That is why our justice work must be grounded in passion and love. It must be grounded by a vision that includes ourselves – a vision of a world where all, without exception are thriving.  Love and justice require imagination and the ability to envision a new world.  Not all of us will like the image – because often justice demands not just expanding the current circle and making it bigger – it requires a whole new circle.  We must remember that while we have created an image of Martin Luther King Jr that makes it seem that all he wanted to do was expand the current circle – he had in fact fallen out of favor at the end of his life for going beyond that notion.  His linking the fight for civil rights to opposition to the war in Vietnam and to unjust economic systems – not just based on race but a systemic problem linked with the economy has been lost.  He was not at all popular for his seeing a vision that was not just about African Americans being given a place at the current table but rather a whole new table.  When I use this reading in my sermon on marriage I say that simply allowing same-sex couples to participate in heteronormative marriage is too small a vision.  One of the gifts that the LGBTQ community possesses is the ability to reimagine family.  Out of necessity and survival, members of the LGBTQ community forged families and homes and lives based on the choice to live and love together regardless of blood and legal ties.  They created families of choice – this ability to imagine family beyond our current nuclear family model can make us uncomfortable. King’s vision, the LGBTQ vision of family can make even members of those communities uncomfortable.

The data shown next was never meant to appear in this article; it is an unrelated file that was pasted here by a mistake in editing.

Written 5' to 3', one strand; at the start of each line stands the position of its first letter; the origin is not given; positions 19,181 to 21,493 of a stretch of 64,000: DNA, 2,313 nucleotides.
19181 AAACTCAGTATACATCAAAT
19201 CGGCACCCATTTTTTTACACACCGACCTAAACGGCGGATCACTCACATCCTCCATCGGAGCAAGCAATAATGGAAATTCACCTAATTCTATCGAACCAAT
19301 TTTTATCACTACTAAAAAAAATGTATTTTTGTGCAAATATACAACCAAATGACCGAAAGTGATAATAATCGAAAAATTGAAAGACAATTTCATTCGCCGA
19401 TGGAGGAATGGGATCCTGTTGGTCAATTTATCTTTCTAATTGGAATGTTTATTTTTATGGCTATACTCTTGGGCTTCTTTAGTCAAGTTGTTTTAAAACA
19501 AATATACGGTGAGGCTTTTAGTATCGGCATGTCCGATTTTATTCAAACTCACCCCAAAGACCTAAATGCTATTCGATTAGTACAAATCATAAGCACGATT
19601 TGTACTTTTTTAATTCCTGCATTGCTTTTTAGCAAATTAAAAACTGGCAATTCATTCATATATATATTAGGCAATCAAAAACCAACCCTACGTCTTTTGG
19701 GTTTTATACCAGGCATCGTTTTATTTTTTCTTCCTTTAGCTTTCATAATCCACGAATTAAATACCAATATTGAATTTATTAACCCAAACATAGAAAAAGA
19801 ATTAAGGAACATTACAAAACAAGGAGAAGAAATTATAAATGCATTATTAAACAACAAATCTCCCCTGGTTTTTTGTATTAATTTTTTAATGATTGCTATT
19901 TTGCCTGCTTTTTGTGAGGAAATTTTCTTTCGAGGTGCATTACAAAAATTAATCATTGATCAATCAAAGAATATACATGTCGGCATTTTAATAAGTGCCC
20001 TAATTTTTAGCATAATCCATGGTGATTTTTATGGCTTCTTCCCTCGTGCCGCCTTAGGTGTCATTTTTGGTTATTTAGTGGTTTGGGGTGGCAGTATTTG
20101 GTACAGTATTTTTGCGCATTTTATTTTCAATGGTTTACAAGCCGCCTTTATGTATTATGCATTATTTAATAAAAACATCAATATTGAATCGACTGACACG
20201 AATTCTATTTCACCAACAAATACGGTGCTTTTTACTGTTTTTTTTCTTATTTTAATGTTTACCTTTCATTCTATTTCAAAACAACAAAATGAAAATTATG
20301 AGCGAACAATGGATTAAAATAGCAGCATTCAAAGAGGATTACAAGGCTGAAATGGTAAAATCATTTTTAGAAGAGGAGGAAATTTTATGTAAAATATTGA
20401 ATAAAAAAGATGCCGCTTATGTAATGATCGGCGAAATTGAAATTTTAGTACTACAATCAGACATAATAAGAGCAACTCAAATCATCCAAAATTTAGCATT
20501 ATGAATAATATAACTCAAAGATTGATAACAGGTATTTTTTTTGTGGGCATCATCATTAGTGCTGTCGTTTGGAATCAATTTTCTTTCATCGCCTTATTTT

Justice requires that we see the connections – connections between rights for people of color, for women, for the poor, for the LGBTQ community without diminishing the very real unique challenges faced by those communities.  Our other tendency can be to reduce problems to one cause such as poverty or lack of education, and while a more just economy, a thriving education system that serves all will make a difference … we cannot diminish the unique challenges posed by racism, sexism and heterosexism.  It is the temptation that there is nothing fundamentally wrong with the circle, it just needs tweaking to include more people.  When justice calls into question the whole system, we can become very fearful and retreat – we can say we didn’t buy into that.  Yet when the connections are made, when I truly understand that my well-being is tied to the well-being of the whole then I cannot help but see that simply making minor adjustments to the current system is inadequate.  That we need a vision of a whole new way of being and living that supports and sustains the life of all of humanity and our fragile planet.

To make love is to make justice Carter Heyward tells us that love creates righteousness here on earth. So how will we here at the Unitarian Universalist Congregation of the Outer Banks make justice? Who needs our love, our commitment and passion to a better world?  What are we doing already to create a more just community here on the Outer Banks?  Certainly this congregation has been a strong supporter of LGBTQ rights and welcoming LGBTQ persons into this community.  This congregation shares its offering each month with organizations that are making a difference in the lives of people and animals here on the Outer Banks.  As this congregation moves forward into the future, what are other ways this congregation can work for justice?  What are the unique strengths this faith community brings to the Outer Banks and where will that be most effective?  Because the work of justice, the work of love, also demands that we know our limits.  No one can do everything. No one congregation can do all the work that needs to be done.  It is imperative to begin with knowing your own strengths and limitations.  It is critical that to be a good ally, that one begin with learning what that means.